Five Quarter wants government support for its $2 billion plan to use oxygen and steam injection to produce gas from coal beds in the North Sea. So-called syngas would be processed onshore and fed to the chemical industry.
Five Quarter Chief Executive Officer Harry Bradbury told the Daily Telegraph his company was looking for financial backing for a pre-drilling phase that could began later this year.
Unlike hydraulic fracturing, another unconventional source of natural gas, Bradbury said coal seam gas would provide a reliable and less risky source of natural gas for the British economy.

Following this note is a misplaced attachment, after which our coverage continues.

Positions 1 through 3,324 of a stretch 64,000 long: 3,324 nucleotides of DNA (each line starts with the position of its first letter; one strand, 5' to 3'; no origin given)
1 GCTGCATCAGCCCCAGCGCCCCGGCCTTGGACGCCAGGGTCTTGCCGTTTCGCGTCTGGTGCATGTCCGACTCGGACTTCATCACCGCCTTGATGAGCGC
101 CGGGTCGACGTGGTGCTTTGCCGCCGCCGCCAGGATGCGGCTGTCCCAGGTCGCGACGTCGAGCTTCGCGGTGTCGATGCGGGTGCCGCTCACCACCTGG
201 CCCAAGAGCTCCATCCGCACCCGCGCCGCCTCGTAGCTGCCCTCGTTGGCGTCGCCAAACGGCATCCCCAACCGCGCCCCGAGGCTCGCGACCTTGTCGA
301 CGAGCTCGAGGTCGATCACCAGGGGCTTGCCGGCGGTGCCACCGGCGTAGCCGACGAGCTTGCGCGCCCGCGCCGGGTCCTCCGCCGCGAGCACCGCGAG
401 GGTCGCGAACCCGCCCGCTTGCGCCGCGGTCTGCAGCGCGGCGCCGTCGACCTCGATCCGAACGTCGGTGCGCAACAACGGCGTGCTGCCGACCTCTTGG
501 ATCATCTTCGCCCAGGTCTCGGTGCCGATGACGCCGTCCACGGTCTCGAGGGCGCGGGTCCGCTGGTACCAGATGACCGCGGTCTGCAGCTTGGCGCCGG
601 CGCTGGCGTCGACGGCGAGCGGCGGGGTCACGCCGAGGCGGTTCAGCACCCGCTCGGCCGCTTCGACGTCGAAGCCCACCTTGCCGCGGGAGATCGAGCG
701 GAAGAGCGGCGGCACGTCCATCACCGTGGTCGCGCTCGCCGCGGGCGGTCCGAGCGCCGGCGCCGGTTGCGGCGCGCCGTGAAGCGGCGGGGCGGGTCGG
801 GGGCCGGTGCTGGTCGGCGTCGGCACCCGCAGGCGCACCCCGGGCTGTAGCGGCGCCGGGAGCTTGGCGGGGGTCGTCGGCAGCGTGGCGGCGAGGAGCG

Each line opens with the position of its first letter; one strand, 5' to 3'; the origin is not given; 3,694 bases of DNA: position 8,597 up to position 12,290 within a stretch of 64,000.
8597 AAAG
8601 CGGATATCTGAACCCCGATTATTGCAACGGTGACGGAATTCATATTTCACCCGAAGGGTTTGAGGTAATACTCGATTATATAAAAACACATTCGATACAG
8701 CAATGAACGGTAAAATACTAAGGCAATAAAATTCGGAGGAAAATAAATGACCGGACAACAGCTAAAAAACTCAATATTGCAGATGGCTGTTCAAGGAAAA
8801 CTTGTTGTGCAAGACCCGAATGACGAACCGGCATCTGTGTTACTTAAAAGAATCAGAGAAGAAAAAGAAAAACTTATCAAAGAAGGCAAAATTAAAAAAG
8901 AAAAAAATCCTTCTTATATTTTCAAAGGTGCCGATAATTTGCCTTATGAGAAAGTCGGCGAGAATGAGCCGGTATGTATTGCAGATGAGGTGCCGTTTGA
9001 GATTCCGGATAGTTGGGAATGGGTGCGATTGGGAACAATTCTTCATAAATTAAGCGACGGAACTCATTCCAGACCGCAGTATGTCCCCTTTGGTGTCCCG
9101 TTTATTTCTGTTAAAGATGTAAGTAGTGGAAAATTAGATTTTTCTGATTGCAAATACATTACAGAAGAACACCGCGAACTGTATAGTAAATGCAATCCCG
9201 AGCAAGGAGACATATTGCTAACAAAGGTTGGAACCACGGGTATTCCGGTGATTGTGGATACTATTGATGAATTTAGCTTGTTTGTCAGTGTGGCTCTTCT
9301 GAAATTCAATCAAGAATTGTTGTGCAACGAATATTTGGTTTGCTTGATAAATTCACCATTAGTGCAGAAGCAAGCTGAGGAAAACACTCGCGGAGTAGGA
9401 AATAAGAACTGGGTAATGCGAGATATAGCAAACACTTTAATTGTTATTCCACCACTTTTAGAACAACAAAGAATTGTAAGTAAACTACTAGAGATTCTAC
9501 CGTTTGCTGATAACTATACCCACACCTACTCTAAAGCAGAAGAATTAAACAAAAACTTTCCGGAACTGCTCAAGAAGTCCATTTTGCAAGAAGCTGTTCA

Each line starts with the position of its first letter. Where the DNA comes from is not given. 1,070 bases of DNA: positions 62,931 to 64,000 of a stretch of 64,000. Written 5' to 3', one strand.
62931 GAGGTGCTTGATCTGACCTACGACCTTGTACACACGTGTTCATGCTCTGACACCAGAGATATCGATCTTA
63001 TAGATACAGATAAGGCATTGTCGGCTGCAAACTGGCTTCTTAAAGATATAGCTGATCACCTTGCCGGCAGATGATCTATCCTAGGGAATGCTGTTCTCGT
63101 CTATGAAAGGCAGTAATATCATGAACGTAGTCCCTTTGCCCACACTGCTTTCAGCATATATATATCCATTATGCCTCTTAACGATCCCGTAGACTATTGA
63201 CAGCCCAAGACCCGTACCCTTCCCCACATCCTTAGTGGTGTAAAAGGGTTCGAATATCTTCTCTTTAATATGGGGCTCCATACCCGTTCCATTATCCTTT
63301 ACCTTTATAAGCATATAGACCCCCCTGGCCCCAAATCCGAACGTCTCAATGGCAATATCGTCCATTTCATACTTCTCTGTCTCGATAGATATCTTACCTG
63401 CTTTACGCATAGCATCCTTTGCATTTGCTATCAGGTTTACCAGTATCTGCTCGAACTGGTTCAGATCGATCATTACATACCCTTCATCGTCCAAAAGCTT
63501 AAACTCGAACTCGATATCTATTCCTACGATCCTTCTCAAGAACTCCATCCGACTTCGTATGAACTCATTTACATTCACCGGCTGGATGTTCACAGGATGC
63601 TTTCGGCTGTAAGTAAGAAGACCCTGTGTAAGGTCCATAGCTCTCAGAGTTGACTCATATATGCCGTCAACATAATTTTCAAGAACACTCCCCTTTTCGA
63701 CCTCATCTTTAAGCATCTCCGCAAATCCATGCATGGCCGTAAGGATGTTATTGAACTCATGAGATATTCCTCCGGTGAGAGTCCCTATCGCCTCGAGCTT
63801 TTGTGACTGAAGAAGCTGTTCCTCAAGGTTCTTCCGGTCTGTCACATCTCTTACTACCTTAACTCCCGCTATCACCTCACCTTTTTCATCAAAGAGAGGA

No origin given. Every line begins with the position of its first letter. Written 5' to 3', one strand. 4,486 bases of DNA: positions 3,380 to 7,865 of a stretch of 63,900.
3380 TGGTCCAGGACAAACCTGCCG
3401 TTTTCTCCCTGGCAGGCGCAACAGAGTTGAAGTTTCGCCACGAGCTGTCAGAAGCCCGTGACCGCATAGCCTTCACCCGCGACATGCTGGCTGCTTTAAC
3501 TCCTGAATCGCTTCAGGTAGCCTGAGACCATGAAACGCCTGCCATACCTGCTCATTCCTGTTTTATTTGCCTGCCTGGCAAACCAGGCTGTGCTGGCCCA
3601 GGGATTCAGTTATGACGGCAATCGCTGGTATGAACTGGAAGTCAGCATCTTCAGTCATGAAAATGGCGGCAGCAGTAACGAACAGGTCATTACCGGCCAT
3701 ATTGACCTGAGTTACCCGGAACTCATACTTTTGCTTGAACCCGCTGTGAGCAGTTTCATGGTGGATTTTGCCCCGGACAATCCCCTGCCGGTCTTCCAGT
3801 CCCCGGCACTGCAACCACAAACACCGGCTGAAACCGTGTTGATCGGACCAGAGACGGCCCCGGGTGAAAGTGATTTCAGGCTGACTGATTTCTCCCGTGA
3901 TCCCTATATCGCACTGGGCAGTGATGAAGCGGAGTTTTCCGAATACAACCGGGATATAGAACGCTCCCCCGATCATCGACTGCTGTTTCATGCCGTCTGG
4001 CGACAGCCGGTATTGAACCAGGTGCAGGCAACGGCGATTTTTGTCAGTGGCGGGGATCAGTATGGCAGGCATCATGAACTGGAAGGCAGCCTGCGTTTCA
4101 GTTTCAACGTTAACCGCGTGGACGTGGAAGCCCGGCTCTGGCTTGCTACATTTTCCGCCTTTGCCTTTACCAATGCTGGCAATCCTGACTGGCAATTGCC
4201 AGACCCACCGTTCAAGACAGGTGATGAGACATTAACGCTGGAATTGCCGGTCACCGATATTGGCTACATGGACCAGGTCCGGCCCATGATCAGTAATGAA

"Gas has become a global geopolitical issue as the supply and demand map has changed," he said Saturday. "Accelerating the development of North Sea unconventional gas has never been more important."
In February, the British government said it expects to secure $330 billion in the next two decades through the recovery of the 3 billion to 4 billion barrels of oil equivalent it says are still left in the North Sea.